Love, love, LOVE this honestly written Toronto Star commentary on report cards by a parent!!!
By: Catherine Porter Columnist, Published on Thu Feb 26 2015
If your kid was terribly scattered in class, would you want to know?
Or would you rather think he was “using planning skills with limited effectiveness.”
That’s how Ontario’s Ministry of Education suggests teachers write their report cards for kids getting D’s. They aren’t struggling, floundering, falling behind. They are “demonstrating limited understanding of content.”
I call this edu-speak. The ministry calls it a “positive tone.”
Watch out. I’m writing about the impenetrable language of report cards again. My last column triggered dozens of emails and phonecalls — many angry — from teachers.
“I don’t think anyone hates those report cards more than the teachers writing them,” emailed Debby Conderan, who retired eight years ago after 30 years teaching grades 3 to 8 in the Dufferin-Peel Catholic District School Board. “They are edu-babble at its best. None of it says what a teacher really wants to say.”
The dozens of working teachers who emailed and phoned concurred. None of them wanted to be quoted by name, for fear of reprisals. But all said they resent labouring for days over reports which in the end, communicate little. Their hands are tied by three things: conflict-averse principals, school board policies and angry mother-hen parents.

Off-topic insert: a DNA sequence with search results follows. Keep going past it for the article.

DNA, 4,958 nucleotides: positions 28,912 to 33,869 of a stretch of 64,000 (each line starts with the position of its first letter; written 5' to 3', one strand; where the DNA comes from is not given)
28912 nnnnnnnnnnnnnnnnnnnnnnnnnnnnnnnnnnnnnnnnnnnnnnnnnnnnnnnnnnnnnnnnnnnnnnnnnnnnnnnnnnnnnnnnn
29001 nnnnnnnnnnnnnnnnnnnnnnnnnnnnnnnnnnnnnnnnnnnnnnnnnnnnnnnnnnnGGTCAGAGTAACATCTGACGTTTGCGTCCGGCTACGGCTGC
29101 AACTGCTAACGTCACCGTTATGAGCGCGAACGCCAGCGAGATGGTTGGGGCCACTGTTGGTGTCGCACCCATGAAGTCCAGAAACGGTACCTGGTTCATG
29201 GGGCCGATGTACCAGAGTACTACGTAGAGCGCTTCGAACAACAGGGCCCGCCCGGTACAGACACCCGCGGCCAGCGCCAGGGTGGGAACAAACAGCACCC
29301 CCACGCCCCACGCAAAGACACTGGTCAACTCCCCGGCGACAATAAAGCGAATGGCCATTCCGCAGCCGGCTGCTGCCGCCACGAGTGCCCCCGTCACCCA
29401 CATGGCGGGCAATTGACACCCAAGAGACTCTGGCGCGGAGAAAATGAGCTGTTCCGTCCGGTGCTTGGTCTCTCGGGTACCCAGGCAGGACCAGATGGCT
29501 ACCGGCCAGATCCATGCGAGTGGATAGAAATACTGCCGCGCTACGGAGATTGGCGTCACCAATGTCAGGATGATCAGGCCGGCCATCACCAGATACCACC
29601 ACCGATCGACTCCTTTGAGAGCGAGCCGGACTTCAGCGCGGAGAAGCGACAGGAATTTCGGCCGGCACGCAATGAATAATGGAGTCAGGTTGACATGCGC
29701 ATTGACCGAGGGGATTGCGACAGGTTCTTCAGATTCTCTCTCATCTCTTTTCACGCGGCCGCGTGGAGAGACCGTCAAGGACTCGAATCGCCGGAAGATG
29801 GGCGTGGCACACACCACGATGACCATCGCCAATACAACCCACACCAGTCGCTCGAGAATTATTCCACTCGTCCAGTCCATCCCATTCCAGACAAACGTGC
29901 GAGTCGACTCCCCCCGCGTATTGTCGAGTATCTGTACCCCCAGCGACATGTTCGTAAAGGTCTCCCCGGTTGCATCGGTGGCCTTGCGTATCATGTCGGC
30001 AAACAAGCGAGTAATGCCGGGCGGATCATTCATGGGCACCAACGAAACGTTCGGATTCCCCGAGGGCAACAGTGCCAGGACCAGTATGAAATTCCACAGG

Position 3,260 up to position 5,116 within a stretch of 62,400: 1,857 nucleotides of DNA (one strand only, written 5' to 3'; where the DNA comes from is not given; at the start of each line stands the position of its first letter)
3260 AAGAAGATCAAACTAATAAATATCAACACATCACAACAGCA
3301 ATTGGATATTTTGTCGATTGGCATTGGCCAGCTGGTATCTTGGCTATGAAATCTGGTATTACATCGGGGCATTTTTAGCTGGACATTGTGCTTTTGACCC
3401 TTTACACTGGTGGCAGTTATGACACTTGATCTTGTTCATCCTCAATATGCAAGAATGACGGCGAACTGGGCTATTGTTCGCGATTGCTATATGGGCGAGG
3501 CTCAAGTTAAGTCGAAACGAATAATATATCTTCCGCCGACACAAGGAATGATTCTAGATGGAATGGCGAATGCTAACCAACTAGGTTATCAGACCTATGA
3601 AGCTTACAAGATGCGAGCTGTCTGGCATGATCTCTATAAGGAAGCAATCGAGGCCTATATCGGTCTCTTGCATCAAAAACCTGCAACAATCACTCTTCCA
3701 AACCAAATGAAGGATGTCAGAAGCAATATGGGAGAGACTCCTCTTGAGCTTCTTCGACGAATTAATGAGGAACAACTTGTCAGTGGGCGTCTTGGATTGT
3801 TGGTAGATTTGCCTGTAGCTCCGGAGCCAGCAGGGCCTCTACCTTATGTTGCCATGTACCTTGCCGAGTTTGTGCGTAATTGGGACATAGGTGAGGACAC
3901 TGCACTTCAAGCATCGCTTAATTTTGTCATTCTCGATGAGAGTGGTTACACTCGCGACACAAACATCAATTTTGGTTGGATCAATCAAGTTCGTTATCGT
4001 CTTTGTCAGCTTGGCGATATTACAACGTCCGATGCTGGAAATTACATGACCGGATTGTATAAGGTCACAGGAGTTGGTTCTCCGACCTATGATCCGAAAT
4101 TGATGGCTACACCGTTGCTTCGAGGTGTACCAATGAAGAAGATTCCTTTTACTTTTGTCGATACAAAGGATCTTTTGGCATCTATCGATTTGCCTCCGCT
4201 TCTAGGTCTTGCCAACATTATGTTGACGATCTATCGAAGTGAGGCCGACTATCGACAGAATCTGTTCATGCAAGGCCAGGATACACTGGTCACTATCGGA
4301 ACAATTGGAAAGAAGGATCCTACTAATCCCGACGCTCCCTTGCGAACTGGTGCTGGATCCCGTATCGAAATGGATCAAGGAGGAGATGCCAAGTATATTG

They were furious that Ryan Bird, spokesperson for the Toronto District School Board, had said teachers are “encourage[d] to use language that parents will understand.”
Most teachers told me in no uncertain terms that was not true.
One Toronto public primary school teacher described his first “straightforward” report card comments returning to his desk from the principal’s office. “I was told to be more empathetic to how parents feel about their own children, to re-phrase my wordings to be increasingly diplomatic,” he wrote in an email.
So instead of telling parents their kid was disorganized and his desk was messy, the teacher now writes: “Johnny consistently places his materials inside his desk in a random order. He is highly encouraged to adopt a more streamlined organizational style, so that during in-class work periods he is able to locate his documents with greater ease.”
Read the rest of Catherine Porter's article here.